Yesterday’s post on Bougainville’s President Momis has caused a stir in social media forums. The authenticity of his controversial statement has come into question. It is entirely out of character some argue. Below are quotes that plot the evolution of Momis’ position on Panguna.
Momis 2001 (Governor, North Solomons Province) >
‘BCL needed PNG to open the mine in the first place and keep it open because of the long-standing local opposition to the mine. In fact, it was BCL that requested the aid of its partner, PNG, to deploy defence forces to suppress the uprising and reopen the mine. BCL requested that PNG reopen the mine by whatever means necessary, and later assisted in planning and the imposition of the [military] blockade … It is important to Bougainvilleans and the long-term reconciliation process that Rio Tinto’s responsibility be addressed in an impartial forum by an impartial judge … It is well understood if the Panguna mine did not happen the Bougainville war and blockade would never have occurred’.
‘There are ‘no two ways about [it, the] Panguna mine is being opened in the not too distant future’.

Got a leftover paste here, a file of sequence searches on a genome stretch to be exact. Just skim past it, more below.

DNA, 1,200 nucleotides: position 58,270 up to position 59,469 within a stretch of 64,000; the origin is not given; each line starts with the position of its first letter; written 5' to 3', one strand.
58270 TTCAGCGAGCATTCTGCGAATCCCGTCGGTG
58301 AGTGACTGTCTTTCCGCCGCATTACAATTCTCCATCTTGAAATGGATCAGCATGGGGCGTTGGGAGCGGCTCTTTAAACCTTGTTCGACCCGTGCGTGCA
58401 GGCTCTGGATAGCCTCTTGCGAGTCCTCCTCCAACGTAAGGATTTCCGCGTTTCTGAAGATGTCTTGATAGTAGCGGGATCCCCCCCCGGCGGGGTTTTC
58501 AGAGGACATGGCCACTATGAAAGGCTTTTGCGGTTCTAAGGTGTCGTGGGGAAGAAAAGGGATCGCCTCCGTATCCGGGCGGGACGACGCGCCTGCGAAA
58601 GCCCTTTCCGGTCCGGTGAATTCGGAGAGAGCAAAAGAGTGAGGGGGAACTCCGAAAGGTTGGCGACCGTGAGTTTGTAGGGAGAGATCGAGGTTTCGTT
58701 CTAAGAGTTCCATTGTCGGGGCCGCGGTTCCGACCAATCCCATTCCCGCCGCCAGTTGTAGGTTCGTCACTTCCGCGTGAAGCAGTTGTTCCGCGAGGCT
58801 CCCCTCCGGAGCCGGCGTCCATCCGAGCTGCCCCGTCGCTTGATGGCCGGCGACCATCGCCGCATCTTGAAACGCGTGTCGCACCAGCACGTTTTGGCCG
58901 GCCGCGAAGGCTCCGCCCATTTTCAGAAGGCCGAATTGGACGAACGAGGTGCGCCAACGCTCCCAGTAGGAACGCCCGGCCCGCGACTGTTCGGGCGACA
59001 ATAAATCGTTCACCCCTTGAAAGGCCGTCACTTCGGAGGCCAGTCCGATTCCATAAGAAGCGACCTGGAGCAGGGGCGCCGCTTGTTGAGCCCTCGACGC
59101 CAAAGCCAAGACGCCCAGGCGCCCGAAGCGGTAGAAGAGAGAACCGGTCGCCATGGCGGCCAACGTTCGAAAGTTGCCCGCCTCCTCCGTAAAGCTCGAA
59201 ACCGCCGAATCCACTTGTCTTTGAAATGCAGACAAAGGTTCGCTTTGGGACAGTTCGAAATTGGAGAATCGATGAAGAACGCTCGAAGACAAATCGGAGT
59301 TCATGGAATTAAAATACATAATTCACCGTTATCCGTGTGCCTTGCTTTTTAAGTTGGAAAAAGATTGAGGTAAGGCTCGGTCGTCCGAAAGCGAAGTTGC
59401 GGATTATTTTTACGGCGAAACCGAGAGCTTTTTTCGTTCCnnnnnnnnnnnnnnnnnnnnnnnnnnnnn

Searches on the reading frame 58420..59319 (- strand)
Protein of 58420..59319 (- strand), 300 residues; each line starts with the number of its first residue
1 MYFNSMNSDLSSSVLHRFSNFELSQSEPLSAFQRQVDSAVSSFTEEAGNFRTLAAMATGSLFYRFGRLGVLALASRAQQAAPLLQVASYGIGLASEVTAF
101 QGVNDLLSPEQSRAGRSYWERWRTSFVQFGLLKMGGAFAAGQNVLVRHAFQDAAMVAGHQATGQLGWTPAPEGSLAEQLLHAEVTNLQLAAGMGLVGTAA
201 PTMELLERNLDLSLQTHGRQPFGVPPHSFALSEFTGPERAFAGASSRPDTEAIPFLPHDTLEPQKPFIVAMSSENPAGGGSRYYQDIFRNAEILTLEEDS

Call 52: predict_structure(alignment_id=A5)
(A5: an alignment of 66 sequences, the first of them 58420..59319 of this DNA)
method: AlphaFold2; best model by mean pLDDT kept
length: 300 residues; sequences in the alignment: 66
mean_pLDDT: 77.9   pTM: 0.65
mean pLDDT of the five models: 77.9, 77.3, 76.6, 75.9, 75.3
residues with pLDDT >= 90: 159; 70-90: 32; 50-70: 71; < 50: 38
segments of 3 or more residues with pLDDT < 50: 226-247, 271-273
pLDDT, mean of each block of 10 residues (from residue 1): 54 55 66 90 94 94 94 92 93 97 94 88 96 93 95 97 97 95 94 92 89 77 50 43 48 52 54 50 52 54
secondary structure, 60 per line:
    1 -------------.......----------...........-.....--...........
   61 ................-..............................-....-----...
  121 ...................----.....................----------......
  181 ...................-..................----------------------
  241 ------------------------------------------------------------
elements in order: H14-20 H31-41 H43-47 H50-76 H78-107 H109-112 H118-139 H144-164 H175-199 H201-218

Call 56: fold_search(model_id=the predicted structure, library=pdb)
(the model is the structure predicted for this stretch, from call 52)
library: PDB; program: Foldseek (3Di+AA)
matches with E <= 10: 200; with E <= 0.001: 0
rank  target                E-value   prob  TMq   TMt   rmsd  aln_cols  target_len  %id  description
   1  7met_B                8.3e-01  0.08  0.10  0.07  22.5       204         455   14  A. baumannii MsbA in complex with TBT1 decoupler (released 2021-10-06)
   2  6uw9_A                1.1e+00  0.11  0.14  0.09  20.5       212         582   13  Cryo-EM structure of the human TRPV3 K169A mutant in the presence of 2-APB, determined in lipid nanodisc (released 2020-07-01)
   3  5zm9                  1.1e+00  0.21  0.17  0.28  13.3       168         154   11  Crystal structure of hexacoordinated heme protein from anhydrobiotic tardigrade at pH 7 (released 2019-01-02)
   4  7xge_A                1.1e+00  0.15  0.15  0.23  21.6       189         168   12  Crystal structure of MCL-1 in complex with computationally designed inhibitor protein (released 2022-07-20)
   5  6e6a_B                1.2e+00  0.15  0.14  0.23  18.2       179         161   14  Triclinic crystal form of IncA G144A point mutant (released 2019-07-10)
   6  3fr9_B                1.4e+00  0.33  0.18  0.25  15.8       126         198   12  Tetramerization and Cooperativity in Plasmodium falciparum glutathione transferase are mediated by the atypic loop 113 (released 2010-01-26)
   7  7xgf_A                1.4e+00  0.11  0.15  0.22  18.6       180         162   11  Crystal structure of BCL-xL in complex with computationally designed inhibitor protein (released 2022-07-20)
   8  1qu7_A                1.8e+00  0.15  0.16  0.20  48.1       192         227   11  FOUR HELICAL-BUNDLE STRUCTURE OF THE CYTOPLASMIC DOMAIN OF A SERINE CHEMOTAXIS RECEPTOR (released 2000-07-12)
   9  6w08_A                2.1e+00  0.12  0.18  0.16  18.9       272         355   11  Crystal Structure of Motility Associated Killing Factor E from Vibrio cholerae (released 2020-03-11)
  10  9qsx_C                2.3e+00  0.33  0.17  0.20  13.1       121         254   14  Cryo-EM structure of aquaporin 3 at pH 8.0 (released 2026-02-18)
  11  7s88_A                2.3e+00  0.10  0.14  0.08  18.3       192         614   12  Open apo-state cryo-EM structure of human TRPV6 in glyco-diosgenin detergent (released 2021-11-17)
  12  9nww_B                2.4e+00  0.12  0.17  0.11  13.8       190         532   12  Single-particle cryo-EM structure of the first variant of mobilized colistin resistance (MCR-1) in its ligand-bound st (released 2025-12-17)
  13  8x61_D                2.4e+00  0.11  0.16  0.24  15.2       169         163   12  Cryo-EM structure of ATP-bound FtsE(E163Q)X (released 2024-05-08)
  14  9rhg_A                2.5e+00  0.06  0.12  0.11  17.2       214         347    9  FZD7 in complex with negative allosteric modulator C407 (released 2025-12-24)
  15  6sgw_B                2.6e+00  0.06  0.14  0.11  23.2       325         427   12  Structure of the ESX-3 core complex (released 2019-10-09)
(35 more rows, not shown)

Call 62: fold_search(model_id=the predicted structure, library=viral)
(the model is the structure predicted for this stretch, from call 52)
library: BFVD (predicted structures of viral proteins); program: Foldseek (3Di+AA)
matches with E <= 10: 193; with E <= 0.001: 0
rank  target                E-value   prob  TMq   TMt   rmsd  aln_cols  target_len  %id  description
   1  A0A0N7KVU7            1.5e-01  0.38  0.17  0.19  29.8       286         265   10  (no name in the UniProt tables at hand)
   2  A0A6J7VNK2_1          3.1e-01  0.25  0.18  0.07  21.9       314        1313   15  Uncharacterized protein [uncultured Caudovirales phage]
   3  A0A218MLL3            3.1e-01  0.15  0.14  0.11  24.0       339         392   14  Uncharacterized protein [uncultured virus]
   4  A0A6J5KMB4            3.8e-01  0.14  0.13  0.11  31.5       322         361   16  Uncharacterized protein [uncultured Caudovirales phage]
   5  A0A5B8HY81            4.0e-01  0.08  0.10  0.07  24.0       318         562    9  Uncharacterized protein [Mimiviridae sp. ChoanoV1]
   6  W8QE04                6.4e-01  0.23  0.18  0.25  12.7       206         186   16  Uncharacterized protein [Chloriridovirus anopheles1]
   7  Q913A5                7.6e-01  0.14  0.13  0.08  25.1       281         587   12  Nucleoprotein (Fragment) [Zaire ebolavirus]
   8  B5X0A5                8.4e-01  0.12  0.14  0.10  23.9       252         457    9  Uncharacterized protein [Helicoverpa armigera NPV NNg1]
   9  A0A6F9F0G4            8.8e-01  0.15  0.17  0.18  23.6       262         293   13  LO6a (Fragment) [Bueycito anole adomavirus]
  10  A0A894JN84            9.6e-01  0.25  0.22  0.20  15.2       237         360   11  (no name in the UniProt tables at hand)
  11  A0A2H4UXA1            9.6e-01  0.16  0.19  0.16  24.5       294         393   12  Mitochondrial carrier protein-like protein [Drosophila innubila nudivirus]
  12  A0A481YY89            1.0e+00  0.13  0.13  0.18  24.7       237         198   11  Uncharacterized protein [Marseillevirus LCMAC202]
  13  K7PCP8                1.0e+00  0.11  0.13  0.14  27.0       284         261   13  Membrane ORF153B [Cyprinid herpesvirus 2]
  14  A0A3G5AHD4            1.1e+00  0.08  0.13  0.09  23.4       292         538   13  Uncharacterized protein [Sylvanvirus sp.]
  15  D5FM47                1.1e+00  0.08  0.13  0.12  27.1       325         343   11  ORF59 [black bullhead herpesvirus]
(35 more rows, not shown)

‘The Bougainville Copper Agreement was made between the colonial Australian government and Rio Tinto. That agreement according to many of us, is a bad agreement. But unfortunately it is the agreement that governs the operation of the mine. So if we just ignore it … then we could be up for libel. Remember Rio Tinto is a very powerful company! So my suggestion to landowners and the people of Bougainville is for us to start negotiating, get our mining law passed, and start negotiating with them’.
‘The Panguna mine … [is] now owned by the people of Bougainville and not just the landowners as blood was spilled for this piece of land and these fighters must be compensated for the part they played to protect Panguna’
‘Actually the people of Bougainville are saying Panguna Mine does not belong just to the landowners’.
‘Panguna will be reopened by force’